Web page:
I always get so hopeful for Jane Austen adaptations and then I am almost inevitably disappointed. And yet, I know that I will still get suckered into reading the next one--because I can't help hoping.
Diana Peterfreund's adaptation of Persuasion is better than most: she's created an interesting new post-apocalyptic world that feels like a return to Victorian England (similar strict social hierarchies). In this world, Elliot North and her family own an estate worked by Reductionists (the somewhat simple-minded products of a genetic experiment gone horribly wrong). And as with Anne Elliot, Elliot is almost single-handedly keeping the family estate intact as her father and older sister are more concerned with keeping up appearances than with making sure their workers are fed. Years ago, Elliot fell in love with a post-Reductionist boy on the estate, and though Kai has since disappeared to make his fortune, she still loves him. When he shows up as part of a company who are renting a portion of the estate, Elliot is ecstatic--until she realizes that he hasn't forgiven her apparent rejection of him years earlier.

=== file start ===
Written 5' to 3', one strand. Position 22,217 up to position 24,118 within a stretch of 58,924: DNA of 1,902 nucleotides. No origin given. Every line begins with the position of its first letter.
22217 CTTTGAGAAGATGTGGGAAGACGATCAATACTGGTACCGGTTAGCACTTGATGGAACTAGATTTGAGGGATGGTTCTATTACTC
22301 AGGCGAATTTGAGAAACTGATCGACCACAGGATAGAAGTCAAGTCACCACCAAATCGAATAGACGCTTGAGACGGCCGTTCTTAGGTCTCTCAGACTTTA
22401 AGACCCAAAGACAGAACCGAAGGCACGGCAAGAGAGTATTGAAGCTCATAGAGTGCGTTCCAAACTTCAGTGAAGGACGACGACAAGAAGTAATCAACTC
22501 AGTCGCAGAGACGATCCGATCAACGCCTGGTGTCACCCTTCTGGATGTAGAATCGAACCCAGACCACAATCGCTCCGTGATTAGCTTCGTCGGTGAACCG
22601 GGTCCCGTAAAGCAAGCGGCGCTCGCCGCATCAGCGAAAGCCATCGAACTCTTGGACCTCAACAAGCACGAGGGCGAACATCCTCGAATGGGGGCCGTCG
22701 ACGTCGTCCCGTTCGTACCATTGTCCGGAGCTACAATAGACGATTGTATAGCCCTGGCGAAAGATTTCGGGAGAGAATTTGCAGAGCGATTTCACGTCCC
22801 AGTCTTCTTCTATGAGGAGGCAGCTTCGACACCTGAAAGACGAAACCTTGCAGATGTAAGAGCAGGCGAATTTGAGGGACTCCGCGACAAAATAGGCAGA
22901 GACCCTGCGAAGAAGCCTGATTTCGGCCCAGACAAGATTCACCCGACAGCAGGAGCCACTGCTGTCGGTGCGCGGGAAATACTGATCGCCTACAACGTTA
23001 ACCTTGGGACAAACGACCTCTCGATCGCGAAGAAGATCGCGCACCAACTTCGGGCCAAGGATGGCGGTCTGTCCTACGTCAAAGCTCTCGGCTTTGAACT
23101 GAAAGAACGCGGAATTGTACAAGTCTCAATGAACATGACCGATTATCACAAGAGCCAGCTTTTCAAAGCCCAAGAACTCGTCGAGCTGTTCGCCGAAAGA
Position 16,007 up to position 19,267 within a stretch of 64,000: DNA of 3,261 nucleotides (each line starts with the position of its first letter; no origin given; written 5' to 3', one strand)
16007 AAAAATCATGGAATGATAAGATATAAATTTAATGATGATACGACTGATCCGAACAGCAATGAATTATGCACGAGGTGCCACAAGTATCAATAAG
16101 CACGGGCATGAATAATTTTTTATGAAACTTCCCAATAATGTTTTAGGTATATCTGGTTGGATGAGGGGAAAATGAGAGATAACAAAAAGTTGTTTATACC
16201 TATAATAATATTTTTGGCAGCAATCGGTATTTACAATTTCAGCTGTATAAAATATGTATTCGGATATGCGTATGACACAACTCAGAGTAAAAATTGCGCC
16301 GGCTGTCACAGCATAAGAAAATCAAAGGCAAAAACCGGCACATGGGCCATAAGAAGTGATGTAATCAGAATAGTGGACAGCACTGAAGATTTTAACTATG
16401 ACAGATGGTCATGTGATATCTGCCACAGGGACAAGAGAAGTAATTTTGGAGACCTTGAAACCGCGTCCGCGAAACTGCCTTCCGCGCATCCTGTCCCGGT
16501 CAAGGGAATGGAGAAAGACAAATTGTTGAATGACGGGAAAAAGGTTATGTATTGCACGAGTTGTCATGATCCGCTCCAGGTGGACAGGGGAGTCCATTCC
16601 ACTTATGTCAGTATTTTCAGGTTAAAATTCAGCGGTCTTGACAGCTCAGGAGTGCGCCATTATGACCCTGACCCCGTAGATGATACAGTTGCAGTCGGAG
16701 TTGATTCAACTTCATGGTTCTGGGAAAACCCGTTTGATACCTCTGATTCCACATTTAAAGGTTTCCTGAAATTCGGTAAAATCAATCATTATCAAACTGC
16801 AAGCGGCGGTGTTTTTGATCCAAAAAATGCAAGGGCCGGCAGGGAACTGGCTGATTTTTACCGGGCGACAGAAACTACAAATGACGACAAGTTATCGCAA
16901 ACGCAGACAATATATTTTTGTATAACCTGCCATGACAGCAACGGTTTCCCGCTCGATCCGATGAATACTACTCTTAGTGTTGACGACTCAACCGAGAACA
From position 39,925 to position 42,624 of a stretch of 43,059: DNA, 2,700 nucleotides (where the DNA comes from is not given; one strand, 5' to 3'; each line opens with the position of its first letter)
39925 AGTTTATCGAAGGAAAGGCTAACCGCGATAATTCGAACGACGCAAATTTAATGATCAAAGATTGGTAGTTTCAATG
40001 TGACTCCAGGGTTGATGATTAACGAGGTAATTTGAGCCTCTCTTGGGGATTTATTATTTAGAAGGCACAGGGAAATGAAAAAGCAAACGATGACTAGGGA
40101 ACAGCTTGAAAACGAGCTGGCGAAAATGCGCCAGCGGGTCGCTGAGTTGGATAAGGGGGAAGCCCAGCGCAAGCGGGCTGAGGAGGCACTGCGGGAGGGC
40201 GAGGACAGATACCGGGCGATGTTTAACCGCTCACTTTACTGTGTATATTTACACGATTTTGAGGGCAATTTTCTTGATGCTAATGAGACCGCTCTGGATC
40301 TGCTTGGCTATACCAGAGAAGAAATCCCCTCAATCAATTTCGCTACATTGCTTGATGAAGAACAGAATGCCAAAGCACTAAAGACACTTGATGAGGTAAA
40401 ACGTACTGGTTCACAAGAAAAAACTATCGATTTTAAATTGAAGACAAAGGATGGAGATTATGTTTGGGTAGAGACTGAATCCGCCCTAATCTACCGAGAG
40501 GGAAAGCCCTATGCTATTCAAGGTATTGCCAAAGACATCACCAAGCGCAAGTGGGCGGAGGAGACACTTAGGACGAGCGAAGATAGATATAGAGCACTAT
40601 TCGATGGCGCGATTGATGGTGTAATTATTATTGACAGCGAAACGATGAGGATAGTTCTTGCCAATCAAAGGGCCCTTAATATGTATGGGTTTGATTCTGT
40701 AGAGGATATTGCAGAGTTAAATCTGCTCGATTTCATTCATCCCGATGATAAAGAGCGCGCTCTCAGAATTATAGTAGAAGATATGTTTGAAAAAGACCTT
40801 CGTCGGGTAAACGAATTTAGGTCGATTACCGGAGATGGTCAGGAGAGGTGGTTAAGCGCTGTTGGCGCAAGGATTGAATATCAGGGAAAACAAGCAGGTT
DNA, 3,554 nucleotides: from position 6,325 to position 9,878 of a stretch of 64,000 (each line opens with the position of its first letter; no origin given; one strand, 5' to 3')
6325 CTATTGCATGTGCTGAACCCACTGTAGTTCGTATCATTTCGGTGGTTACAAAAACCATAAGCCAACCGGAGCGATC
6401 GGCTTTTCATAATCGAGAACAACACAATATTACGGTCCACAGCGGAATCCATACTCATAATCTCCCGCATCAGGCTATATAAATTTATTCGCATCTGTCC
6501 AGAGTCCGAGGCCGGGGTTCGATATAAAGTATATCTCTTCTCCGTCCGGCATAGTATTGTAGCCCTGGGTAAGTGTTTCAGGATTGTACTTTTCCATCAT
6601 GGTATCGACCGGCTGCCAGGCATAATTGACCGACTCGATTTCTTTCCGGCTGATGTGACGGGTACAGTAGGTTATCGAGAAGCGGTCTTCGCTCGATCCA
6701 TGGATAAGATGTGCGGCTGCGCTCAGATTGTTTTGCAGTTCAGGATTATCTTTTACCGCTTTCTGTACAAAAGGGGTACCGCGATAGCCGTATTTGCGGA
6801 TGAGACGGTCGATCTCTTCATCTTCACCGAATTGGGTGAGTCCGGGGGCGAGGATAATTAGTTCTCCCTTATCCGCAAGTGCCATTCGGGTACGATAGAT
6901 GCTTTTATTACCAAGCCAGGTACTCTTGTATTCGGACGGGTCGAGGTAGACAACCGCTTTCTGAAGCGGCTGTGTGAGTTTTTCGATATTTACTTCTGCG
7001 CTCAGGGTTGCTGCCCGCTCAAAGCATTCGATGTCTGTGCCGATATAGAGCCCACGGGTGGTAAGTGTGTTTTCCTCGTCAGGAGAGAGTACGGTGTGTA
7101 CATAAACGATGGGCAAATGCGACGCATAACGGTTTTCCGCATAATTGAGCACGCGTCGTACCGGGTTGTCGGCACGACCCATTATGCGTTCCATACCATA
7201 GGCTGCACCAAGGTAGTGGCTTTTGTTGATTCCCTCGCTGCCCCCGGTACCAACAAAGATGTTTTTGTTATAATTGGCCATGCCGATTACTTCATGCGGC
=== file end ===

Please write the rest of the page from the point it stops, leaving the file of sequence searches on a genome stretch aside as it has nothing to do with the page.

Persuasion is possibly my favorite Austen novel, and it's hard to recreate the subtlety of that original romance. Peterfreund's romance almost, but not quite, works for me. For one thing, I found Kai too hard to like. Initially, he seems like an outright jerk, and I never quite got over that initial impression.
But the story was still worth reading for the interesting world Peterfreund has created, and I may just have to read the companion to this, Across a Star-swept Sea, as I'm curious to see how she pulls of a Scarlet Pimpernell adaptation in this world.